Amish people are riding eBikes in Holmes and Wayne counties. There are safety concerns
A single horse and buggy waits in the parking area outside of Keim Lumber in Charm, Ohio while a few hundred eBikes charge near a sign that lists bicycle safety tips. They include: wear a helmet, obey traffic laws and use reflective gear.
It’s common to pass a pedal assist bicycle with a motor on the curvy state roads with steep hilltops in the eastern part of Holmes County.
Jim Smucker, the president of Keim Lumber, said he’s concerned for the safety of those riding eBikes.
“Our state roads are not designed for bikes traveling next to trucks and cars,” Smucker said. “With a buggy, people have to slow, and they have to go out around. They have to wait. With eBikes, they can go by by just going out a little bit.”
About 250 Plain employees, Amish and some conservative Mennonites, ride an eBike to work during the warmer months. It varies in the winter. The charging stations for customers that were installed two years ago have been largely taken over by employees, Smucker said.
The Ohio Department of Transportation doesn't have plans to widen State Route 557 in front of Keim Lumber because the right of way is too narrow, said Lauren Borell in an email. She’s the public information officer for ODOT for Holmes and Tuscarawas Counties.
The state owns and maintains 30-feet of right-of-way from the centerline of the roadway, on each side of the road. To widen the roadway, ODOT would have to purchase additional right-of-way and due to the geometry of the roadway and adjacent homes, it would be costly and difficult to purchase the required right-of-way to widen the roadway for buggy lanes, Borell said. More data on crashes is needed before road improvements can be made.
There has been a steady uptick of eBike accidents related to speed from the motorist and the eBike rider in the last five years, which includes 11 crashes involving eBikes since 2020. This is according to Kevin Buettner, the transportation director from the Ohio Mid-Eastern Governments Association, which is the regional transportation planning organization for Holmes County.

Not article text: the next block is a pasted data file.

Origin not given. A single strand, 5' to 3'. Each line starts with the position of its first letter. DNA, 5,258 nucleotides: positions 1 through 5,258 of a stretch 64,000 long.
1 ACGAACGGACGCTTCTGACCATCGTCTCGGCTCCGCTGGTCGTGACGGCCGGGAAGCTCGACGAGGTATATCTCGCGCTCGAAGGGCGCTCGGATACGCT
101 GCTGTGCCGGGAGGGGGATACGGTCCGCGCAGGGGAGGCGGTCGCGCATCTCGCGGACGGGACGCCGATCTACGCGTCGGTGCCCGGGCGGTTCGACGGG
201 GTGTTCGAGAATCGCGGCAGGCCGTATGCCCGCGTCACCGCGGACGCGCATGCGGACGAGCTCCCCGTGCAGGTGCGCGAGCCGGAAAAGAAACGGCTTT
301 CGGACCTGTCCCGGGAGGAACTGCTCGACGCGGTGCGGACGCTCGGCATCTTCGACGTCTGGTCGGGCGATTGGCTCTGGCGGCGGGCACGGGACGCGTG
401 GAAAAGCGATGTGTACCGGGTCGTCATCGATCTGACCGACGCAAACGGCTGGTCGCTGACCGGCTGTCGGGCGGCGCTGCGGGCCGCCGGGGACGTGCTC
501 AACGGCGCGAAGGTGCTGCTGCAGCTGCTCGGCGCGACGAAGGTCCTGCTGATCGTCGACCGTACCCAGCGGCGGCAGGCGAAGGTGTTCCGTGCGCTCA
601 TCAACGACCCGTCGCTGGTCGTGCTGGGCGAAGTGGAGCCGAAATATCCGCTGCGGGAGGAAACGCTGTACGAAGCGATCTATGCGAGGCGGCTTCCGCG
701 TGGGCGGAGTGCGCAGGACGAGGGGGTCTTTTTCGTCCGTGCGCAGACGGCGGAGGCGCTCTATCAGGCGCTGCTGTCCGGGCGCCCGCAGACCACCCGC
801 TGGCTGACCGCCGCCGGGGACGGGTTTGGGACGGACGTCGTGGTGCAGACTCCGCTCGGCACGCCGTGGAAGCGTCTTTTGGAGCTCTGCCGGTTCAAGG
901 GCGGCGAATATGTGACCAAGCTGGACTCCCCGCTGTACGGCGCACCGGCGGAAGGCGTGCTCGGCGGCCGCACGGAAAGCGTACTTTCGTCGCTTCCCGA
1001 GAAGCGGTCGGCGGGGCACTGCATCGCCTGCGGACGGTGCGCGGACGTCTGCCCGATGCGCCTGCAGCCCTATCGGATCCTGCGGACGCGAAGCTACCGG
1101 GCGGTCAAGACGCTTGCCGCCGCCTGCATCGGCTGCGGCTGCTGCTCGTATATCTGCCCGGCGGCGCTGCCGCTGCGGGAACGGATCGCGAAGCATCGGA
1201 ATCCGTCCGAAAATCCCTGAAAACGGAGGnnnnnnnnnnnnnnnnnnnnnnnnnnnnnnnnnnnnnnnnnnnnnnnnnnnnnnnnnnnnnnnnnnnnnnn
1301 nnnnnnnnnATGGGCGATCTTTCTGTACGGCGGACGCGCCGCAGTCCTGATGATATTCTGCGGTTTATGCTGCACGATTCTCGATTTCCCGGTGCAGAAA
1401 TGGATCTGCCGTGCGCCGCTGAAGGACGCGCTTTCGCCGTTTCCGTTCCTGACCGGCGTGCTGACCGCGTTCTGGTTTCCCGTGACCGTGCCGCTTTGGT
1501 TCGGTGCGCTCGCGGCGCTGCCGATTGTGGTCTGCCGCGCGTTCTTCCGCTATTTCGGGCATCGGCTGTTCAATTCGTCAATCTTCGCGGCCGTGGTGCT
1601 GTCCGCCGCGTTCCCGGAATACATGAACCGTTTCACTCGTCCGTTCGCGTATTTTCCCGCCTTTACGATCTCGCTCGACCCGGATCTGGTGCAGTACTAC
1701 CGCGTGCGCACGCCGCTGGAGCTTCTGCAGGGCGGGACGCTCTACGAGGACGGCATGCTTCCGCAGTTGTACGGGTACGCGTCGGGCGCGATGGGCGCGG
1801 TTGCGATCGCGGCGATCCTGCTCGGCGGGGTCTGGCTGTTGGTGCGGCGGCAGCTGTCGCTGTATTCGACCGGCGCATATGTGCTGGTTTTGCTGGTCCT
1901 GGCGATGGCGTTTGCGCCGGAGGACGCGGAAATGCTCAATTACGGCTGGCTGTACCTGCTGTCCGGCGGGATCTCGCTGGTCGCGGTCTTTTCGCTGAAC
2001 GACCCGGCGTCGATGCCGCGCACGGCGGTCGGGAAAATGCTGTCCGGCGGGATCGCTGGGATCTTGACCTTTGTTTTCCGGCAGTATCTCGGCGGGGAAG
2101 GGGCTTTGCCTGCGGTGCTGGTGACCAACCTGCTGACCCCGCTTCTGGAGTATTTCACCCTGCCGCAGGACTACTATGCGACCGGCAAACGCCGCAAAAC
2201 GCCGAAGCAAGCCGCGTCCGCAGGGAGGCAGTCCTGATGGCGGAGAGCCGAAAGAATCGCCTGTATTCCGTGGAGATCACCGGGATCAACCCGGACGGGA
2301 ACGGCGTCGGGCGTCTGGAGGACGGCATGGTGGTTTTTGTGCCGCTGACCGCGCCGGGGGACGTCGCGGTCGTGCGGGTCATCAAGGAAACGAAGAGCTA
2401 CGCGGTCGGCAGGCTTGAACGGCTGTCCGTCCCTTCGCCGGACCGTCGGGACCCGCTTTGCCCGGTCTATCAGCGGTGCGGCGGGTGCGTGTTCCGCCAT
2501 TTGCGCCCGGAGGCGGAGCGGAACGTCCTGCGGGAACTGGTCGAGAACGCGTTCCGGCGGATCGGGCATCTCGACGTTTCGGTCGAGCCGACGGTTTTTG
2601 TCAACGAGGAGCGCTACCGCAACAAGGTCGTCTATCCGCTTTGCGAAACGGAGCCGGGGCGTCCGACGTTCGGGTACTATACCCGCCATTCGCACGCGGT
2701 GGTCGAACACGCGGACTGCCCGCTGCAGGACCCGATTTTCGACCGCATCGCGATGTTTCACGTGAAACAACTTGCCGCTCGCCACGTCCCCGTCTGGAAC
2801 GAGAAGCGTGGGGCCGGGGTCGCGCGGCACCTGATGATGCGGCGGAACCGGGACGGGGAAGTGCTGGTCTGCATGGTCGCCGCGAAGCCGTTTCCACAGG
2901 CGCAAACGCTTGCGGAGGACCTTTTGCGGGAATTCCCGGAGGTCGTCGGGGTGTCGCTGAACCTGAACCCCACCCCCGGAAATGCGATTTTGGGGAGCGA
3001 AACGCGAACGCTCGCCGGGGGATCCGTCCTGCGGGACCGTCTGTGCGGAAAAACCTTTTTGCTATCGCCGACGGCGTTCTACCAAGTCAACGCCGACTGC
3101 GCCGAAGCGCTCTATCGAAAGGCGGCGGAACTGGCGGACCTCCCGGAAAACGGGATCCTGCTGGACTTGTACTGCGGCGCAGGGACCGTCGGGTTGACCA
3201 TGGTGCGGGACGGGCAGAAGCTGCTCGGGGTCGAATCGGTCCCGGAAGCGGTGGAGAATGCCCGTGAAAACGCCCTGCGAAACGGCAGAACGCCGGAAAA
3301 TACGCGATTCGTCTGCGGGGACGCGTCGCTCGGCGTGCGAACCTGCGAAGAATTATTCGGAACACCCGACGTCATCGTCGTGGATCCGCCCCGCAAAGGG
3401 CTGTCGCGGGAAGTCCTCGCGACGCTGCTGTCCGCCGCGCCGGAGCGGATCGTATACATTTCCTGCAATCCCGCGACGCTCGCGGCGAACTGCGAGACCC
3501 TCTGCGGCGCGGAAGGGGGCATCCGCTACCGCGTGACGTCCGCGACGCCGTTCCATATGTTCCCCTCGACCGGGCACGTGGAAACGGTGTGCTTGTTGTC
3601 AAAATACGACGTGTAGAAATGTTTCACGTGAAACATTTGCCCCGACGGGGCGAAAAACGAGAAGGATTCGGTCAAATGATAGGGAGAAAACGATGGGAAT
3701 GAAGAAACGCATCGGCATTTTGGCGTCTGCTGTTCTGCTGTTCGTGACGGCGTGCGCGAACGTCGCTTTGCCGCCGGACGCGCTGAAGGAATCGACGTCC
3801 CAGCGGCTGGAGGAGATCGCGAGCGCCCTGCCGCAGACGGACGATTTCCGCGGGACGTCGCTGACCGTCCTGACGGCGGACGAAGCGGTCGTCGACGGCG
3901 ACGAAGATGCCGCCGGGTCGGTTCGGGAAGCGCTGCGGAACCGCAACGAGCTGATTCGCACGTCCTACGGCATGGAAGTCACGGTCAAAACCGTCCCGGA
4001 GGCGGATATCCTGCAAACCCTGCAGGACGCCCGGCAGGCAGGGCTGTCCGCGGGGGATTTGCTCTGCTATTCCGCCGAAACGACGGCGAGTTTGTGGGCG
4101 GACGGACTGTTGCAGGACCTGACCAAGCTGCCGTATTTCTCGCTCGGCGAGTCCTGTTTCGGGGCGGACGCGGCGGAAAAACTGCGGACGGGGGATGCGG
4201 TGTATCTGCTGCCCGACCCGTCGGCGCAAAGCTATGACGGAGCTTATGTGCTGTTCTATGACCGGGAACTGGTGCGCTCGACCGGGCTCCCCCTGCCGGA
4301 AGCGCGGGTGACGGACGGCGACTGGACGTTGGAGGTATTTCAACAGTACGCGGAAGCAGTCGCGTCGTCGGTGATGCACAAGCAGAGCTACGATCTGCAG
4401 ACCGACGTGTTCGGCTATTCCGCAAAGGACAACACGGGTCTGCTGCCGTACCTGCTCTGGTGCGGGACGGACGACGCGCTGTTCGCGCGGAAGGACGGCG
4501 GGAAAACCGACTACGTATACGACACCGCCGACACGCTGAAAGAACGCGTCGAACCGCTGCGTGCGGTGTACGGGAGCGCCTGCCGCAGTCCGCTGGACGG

“I've seen a couple where there, they get over a crest of a hill and they’re kind of flying down the other side of the hill, and they don't have the control that they think they have and they can't stop time,” Buettner said. “And it's been them rear ending cars.”
Some eBikes give a boost when pedaling, and others have a throttle, which tells the motor to dispense power without pedaling.
The Amish Safety Committee holds three training sessions per year for road, bike and pedestrian safety which are geared toward Plain people.
How do Plain community members decide to use eBikes?
Within the 300 different church districts about 65% are allowed to ride eBikes, said Marcus Yoder, the executive director of the Behalt-Amish Mennonite Heritage Center.
“So it’s up to each individual district within the old order on what to do about eBikes,” Yoder added. “Some of them still don't have them. Only the older order have them. But, it was really fascinating. Some of these churches wrestled with it for a year and a half and made the decision Sunday and by Monday people had eBikes.”
The discussion isn't centered around whether or not Amish community members can use an electric bike — those who use electricity get their supply from solar power. It’s about whether this mode of transportation will change family life when people are more mobile and spend less time together, Yoder said.
Abe Troyer is Amish. He works at Keim Lumber as the executive director of sales. He said his eBike gives him more time with family because his commute is 45 minutes shorter.
“[It’s] basically 10 miles a day, but I do a lot more than just work,” Troyer added. “I go different places at different times. So, in the last year and a half, I put 3,400 miles on my bike.”
David Mullett opened eBikes of Holmes County in 2015. His sales are growing, and more than 50% of his customers are Amish.
“The community, local community, is looking more for the range and the power to achieve what they’re trying to do where outside of this community it’s more of a leisure ride,” Mullett said.
Plain people also live in Wayne County. The county received a grant through the U.S. Department of Transportation’s Safe Streets for All program for around $200,000 to perform a safety action plan, said Scott Miller, the Wayne County engineer.
“We can look at not only the buggy traffic but look into the eBike traffic as well,” Miller added. “And hopefully from that study we can come up with a proposal of what potential widenings we would be looking at on county and or township roads and state routes.”
The grant will be paid out from 2022 to 2026.
At Keim Lumber, Smucker said he plans to add about 50 additional charging stations for employees who ride eBikes.